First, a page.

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Singing Along

hais1273

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Best wishes for the New Year to everybody, bit late I know but better late as they say...

Would any one like to offer me any advice on accompanying myself while I squawk out a few folkie type songs., Peat Fire Flame, Bonney Ship the Diamond, Lizzie Lindsay, that sort of thing.
 

Tom

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I'm sorry to say I don't know any of these songs, but I would say start with your regular bass pattern and hit chords in your right hand, matching or replacing your left hand chords. Do fills or triads in the spaces between melody lines if you can. Use a tuner to check your intonation while matching your voice to a melody note, practice singing over the melody to get in tune if you have to.
 

TomBR

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My route into this is to get pretty comfortable playing the tune with bass end accompaniment, then to use the lightest right hand register I have and sing along. That seems to make it quite easy, and possibly easier than just playing left hand end. Anything else I can add from then on is a bonus! Obviously bits of instrumental between verses etc are an easy addition.

(I don't want to drift this thread but I wrote a couple of extra verses for "Bonny Ship" to make it more acceptable to current views! Available if anyone is interested.)
 

Ventura

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my 2 cents is to basically NEVER hit a note on the right hand at the
same time as the singer hits a note

you have to use interruptus and self control.. hit your note slightly AFTER
so you allow the vocalist to soar

unless your right hand is holding a chord gently as the singer glides along

it is a complete difference in brain process, as we typically are playing the
melody with right hand and are second nature that way, but supporting Vocals
requires that we do not COMPETE for the melody line at all

and secondly, always try and use an inversion so your TOP note is NOT the melody note
and actually keep the melody note out of your right hand chording as much as you can
 

Dingo40

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Ventura,
"...but supporting Vocals
requires that we do not COMPETE for the melody line at all."
An excellent principle much observed in music before the 1960s.
Then, somehow, eventually it became every player for themselves and, frequently, the instrumentalists virtually all but drowned out the vocalists , with the percussionists often leading the charge !🙂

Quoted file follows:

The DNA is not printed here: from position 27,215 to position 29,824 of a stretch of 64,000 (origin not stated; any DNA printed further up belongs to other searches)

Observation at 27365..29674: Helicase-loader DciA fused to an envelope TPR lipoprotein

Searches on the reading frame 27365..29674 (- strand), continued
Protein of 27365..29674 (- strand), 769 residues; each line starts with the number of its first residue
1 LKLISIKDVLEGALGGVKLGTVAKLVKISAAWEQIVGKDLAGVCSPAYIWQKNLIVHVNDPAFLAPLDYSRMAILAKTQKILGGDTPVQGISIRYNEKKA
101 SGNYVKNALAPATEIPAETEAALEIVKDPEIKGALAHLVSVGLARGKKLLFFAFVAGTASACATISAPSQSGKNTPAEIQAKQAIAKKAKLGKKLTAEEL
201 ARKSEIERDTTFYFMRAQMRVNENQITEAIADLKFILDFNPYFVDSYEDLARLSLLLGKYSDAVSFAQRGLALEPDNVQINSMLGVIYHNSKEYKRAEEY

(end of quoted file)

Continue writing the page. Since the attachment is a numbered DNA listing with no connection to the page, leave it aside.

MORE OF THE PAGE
TomBR

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I certainly agree that accompaniment should not compete for the melody line. I think it's important to remember we're talking about accompanying your own singing here, and that gives a unity of vocal and accompaniment that's different from accompanying another person. The OP is looking for suggestions about starting to self-accompany on accordion. It's good to have perfection in mind, but it's also good to get started in some way!

When John Kirkpatrick is accompanying himself I hear a lot of the tune in the accordion part as well, and if it's good enough for John....


Nobody is interested but I'm going to add my extra verses for "The Bonny Ship the Diamond" anyway!
"We killed so many whales my boys,
We didn't think it wrong,
But now we'll leave the Davis Strait
And whales to their song.

We drove them near extinction boys,
Thank God we stopped in time,
And now to kill a whale me boys,
We think it is a crime.

So it's cheer up lads
Let your hearts never fail
The bonny ship the Diamond
Will never hunt the whale!"
 

boxplayer4000

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To those who may not know, the tunes given as an example by hais1273 at the top of this thread are all Scottish and were sung by the folk group 'The Corries' , among many others. They were highly regarded in their field and their own accompanying might give some clues about the subject. They're all on YouTube.
'The Peat Fire Flame' celebrates the warm, homely glow of burning peat in the home for heating and cooking purposes.
'The Bonny Ship the Diamond' refers to the once busy whaling industry based in Scotland.
Leezie Lindsay, a scottification of a girls name, Elizabeth Lindsay is a song by the poet Robert Burns. The singer is trying to entice
'Leezie' to accompany him to the Scottish Highlands. For no good reason I've always imagined the singer to be a Lowlands shepherd about
to move the the Highlands where the glens were being cleared of people and replaced by sheep. The cleared people were scattered to the
four corners of the world finishing up in America, Canada etc.
 
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andrewjohnsson40

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Best wishes for the New Year to everybody, bit late I know but better late as they say...

Would any one like to offer me any advice on accompanying myself while I squawk out a few folkie type songs., Peat Fire Flame, Bonney Ship the Diamond, Lizzie Lindsay, that sort of thing.
you need a powerful voice if the accordion is loud.
 

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